There are a number of ways that many of us can us to lower our tax bills. These include Traditional IRA and 401(k) contributions, gifting, charitable contributions, income deferral, offsetting investment gains with losses and so on. Many of these techniques can be implemented late in the year when your tax situation is more clearly defined. However, some of these strategies are best implemented now.
For example, for many people, the single-best savings strategy is a 401(k) plan. It’s funded with pre-tax dollars and many employers match your contributions up to some defined limit. The 2015 maximum is $18,000 for most people. If you’re 50 or older a catch-up contribution is allowed so your maximum is $24,000. You should at least capture your employer’s matching funds, so it’s good to see where you’re at now and increase your contribution rate if needed. Spreading this out over several months should make the reduction in your take-home pay more manageable.
Traditional IRA deductions are similar. If you are married and file jointly and your adjusted gross income is less than $98,000, you can contribute $5,500 if you’re less than 50 and $6,500 if you’re 50 or older. (For other situations, IRA deductibility varies.) You can contribute for calendar year 2015 until April 15, 2016 if you like. As with a 401(k), it’s easier to spread out your contributions to even out cash flow during the year.
Many companies offer flexible spending accounts (FSA). These are pre-tax savings accounts that must be used for child care or for qualified medical expenses. Currently, qualifying participants may be able to carry over up to $500 of unused funds to the next year (check with your employer). Since the contribution limit is $2,550, you may need to spend at least $2,050 in 2015. If you want to use these funds for elective medical procedures, eye care or other medical expenses that may have a lead time, it’s best to plan for them now rather than at the end of the year.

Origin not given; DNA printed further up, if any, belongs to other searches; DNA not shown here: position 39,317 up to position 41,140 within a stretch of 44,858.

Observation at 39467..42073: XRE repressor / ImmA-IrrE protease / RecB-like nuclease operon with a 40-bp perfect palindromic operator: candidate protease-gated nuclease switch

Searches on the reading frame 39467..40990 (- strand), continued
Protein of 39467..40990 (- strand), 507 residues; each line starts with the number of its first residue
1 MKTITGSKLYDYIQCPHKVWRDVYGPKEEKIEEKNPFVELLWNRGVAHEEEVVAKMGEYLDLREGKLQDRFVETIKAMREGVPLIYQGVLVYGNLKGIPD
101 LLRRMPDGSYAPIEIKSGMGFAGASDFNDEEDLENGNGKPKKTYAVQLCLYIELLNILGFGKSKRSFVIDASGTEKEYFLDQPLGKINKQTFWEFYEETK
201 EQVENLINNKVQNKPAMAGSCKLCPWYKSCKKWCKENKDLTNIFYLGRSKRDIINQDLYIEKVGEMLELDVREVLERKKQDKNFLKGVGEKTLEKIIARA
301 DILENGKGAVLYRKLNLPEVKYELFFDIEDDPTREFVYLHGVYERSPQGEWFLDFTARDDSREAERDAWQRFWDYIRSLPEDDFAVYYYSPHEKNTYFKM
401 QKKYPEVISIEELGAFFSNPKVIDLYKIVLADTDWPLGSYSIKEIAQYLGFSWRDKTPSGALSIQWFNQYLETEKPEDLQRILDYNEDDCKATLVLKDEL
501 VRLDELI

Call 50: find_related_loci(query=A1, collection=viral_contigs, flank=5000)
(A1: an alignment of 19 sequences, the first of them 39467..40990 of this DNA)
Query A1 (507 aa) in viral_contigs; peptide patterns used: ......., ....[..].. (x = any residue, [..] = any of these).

As usual, there are a number of important details that need to be considered here. Fortunately you don’t have to figure this out on your own. Guidepost Financial Planning is able to help you with this and all other aspects of your financial planning. Please visit our website or give us a call at 970.419.8212 so that we can discuss your financial goals in a no-charge, no-obligation initial meeting.
This article is for informational purposes only. This website does not provide tax or investment advice, nor is it an offer or solicitation of any kind to buy or sell any investment products. Please consult your tax or investment advisor for specific advice.